Wiring up WebAudio with WebVR

UPDATE

THREE.js developer Mr.doob has posted an important comment on this.

ORIGINAL ARTICLE

WebVR matters. And the great WebVR Boilerplate by Boris Smus allows to get started with it immediately.

Playing around with it, I got the idea to use the Web Audio API to spatialize the sound of an object within the matrix, so that a person wearing a headphone could not only see, but also hear where an object is located.

Since the Web Audio API is great, you can do that with ease.

Getting started

Download the WebVR Boilerplate and open index.html. In there we create a simple THREE.js sphere.

// Create sphere
var geometry = new THREE.SphereGeometry(0.4, 32, 32);
var material = new THREE.MeshNormalMaterial();
var sphere = new THREE.Mesh(geometry, material);

// Add sphere mesh to your three.js scene
scene.add(sphere);

Then comes some audio magic. Create an AudioContext, a BufferSource and a panner node. Load a buffer source and connect the nodes. Notice, that we use a panner node that applies some head-related transfer functions to the signal. HRTF gives us a much more high-grade spatializing algorithm than the panner node’s standard setting.

// Create audio context
var context = new AudioContext();
var source = context.createBufferSource();
var panner = context.createPanner();
// Important to set the panningModel to high-quality HRTF
panner.panningModel = "HRTF";

// Fetch the sound that the object emits, attach it to the source node and start playing
fetch('grow_beeps_sample.wav')
.then(function(response){
    return response.arrayBuffer();
})
.then(function(arrayBuffer){
    context.decodeAudioData(arrayBuffer, function(audioBuffer){
        source.buffer = audioBuffer;
        source.loop = true;
        source.start();
    });
});

source.connect(panner);
panner.connect(context.destination);

The Animation Loop

The animation loop is a function that is executed 60 times a second, one time for each frame. Here’s where we can apply movement to objects.

Here, we are going to use Web Audio’s AudioListener interface. It represents the position and orientation of the person listening to the audio scene. We do not need to set the AudioListener’s position, as by default it is (0|0|0), which is the same as the camera’s position.
But we do need to set the AudioListener’s orientation to the same as the camera’s. For that, we need both camera’s top and front vectors to obtain a complete orientation of the camera.
If we only had the camera’s direction, i. e. its front vector, we would not notice if it rotates around its own Z axis. This is equivalent to rolling your head to the left or to the right. After rolling, you would still look in the same direction but your ears would have moved to another position.

// Request animation frame loop function
function animate(timestamp) {
    
    timestamp = timestamp || 0;

    // calculate the current position of the circling sphere with sine and cosine functions
    var posX = 3 * Math.cos(Math.PI + timestamp/1500);
    var posZ = 3 * Math.sin(Math.PI + timestamp/1500);

    // set current X and Z location of the sphere
    sphere.position.x = posX;
    sphere.position.z = posZ;

    // get the camera's front vector, i. e. its world direction
    var cameraDirection = camera.getWorldDirection();

    // apply some three.js trick to obtain the camera's top vector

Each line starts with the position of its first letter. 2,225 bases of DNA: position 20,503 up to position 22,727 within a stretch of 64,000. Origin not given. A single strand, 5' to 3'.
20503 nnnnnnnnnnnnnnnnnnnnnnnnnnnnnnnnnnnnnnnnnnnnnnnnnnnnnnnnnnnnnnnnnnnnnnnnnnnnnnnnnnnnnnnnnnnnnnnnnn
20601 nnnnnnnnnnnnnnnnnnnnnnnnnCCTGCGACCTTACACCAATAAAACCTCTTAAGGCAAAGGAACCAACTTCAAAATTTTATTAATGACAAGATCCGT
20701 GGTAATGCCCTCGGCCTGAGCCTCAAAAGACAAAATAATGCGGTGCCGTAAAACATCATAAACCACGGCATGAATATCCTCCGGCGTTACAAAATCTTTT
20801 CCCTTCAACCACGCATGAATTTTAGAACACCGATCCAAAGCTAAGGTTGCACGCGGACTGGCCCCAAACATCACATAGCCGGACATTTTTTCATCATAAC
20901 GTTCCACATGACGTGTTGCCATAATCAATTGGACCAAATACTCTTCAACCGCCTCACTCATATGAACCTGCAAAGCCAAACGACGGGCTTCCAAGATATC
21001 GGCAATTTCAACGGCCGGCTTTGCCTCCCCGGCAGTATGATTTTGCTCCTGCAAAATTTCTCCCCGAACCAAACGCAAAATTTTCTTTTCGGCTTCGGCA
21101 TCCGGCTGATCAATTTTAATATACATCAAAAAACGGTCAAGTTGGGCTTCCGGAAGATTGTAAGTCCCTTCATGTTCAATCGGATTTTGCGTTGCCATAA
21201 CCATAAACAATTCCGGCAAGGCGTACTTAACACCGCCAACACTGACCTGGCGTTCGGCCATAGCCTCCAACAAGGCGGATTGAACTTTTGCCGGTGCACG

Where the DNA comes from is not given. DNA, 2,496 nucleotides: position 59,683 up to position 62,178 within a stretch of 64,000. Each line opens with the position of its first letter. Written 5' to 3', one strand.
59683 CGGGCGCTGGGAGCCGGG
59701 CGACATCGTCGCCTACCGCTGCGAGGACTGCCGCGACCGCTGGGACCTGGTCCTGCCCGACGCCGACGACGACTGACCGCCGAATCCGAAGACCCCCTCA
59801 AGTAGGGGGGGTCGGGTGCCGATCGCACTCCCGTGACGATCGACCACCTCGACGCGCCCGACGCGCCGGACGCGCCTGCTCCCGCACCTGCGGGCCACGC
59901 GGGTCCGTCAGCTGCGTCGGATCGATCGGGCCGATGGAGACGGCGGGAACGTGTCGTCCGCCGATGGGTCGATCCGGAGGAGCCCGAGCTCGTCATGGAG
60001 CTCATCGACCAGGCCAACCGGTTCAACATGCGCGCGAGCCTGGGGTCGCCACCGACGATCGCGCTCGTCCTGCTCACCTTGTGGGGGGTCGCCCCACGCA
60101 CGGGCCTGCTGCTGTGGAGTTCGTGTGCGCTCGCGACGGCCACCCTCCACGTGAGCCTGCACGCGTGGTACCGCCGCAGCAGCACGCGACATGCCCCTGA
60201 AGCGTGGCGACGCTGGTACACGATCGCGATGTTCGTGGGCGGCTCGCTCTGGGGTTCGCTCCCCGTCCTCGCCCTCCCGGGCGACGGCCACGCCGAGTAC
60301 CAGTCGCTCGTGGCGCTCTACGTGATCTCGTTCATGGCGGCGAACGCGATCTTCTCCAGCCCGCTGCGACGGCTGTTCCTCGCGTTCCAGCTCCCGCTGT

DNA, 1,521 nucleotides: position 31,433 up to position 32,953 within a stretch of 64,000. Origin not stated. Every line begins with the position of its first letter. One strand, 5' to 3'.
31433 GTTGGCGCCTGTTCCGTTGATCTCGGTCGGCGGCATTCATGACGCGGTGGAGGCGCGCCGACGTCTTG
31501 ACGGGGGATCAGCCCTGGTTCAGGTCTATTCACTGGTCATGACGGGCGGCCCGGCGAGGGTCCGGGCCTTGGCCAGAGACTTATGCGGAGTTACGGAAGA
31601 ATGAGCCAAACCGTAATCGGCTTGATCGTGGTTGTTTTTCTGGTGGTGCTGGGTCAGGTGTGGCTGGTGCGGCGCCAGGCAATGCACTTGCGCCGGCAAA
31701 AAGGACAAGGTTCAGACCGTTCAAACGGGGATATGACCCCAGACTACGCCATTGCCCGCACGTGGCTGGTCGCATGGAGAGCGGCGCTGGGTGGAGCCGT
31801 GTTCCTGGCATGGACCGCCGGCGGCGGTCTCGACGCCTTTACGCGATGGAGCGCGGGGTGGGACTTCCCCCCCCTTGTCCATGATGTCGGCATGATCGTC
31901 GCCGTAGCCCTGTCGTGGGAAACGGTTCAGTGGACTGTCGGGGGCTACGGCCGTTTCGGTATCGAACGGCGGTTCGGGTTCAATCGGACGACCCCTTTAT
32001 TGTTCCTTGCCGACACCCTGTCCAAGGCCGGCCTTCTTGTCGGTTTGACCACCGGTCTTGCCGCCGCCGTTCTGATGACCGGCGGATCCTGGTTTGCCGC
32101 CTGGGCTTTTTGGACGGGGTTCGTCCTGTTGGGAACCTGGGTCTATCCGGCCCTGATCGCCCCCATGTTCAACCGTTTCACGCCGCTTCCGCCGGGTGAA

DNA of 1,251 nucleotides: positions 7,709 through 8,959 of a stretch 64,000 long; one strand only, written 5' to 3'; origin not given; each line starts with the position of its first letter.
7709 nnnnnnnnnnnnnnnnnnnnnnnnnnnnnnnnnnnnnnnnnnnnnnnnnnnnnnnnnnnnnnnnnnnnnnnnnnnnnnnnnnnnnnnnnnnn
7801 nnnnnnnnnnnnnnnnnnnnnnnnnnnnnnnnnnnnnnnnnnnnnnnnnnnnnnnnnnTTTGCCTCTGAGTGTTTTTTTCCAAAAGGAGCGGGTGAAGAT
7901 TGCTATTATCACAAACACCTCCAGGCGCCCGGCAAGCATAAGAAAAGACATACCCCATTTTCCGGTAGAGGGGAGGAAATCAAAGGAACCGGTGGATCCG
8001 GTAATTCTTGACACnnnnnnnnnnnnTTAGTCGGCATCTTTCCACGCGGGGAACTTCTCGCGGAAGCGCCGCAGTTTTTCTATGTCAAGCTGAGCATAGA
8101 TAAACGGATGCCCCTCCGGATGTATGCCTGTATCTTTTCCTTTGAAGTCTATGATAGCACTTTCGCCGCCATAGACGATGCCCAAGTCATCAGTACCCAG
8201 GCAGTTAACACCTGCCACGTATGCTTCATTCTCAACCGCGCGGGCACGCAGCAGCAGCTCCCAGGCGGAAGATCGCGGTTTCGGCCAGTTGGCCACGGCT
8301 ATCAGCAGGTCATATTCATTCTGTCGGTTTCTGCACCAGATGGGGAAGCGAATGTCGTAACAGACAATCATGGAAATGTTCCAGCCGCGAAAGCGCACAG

var cameraTop = new THREE.Vector3(0,1,0).applyEuler(camera.getWorldRotation());

    // set the listener's orientation with front and top vector
    context.listener.setOrientation(cameraDirection.x, cameraDirection.y, cameraDirection.z, cameraTop.x, cameraTop.y, cameraTop.z);

    // set the position of the panner. it is equal to the sphere's position
    panner.setPosition(posX, 0, posZ);

    // Update VR headset position and apply to camera.
controls.update();

// Render the scene through the manager.
manager.render(scene, camera, timestamp);

requestAnimationFrame(animate);
}

That was all. There is much more fun you can have with the PannerNode. For example, you can set how quickly the volume of the object is reduced as it moves away from listener. You can also define a cone, outside of which the volume will be reduced. Have a look at the Web Audio spec.

coordinate system

Demo

Be aware that the binaural effect can only work when wearing stereo headphones.

https://webaudiotech.com/sites/webaudio_webvr

When not wearing a HMD, use mouse drag and drop to move your head.

WebAudio spec is due to change

Be aware, that the WebAudio specification is not finished yet. The interfaces described here can change but currently do work in Chrome.

More on this

Boris Smus has created a demo that includes a ConvolverNode introducing reverb after spatializing by the PannerNode. There’s also a list in the blog post with further resources on this topic.

4 thoughts on “Wiring up WebAudio with WebVR”

  1. On the trick to get the top vector of the camera:
    I deduced this by trial and error.

    The euler angles returned by getWorldRotation() describe, by what amount and in what directions an object has rotated.
    However, they do not include a vector which represents the starting point or a vector representing the end point of this rotation process.

    But what we want is the end point of the rotation process (in world space), because this is the camera’s new top vector (in world space).
    To obtain it, we must apply a rotation by these euler angles to the original top vector of the camera.
    We know that this vector is (0|1|0).

    Unfortunately, there is no documentation on the method getWorldRotation() yet on threejs.org. Neither on Object3D class nor on Camera class.

  2. Is it possible to muffle the sound to zero when the sphere is behind us? Unfortunately, the use of “coneInnerAngle” does not have any effect.

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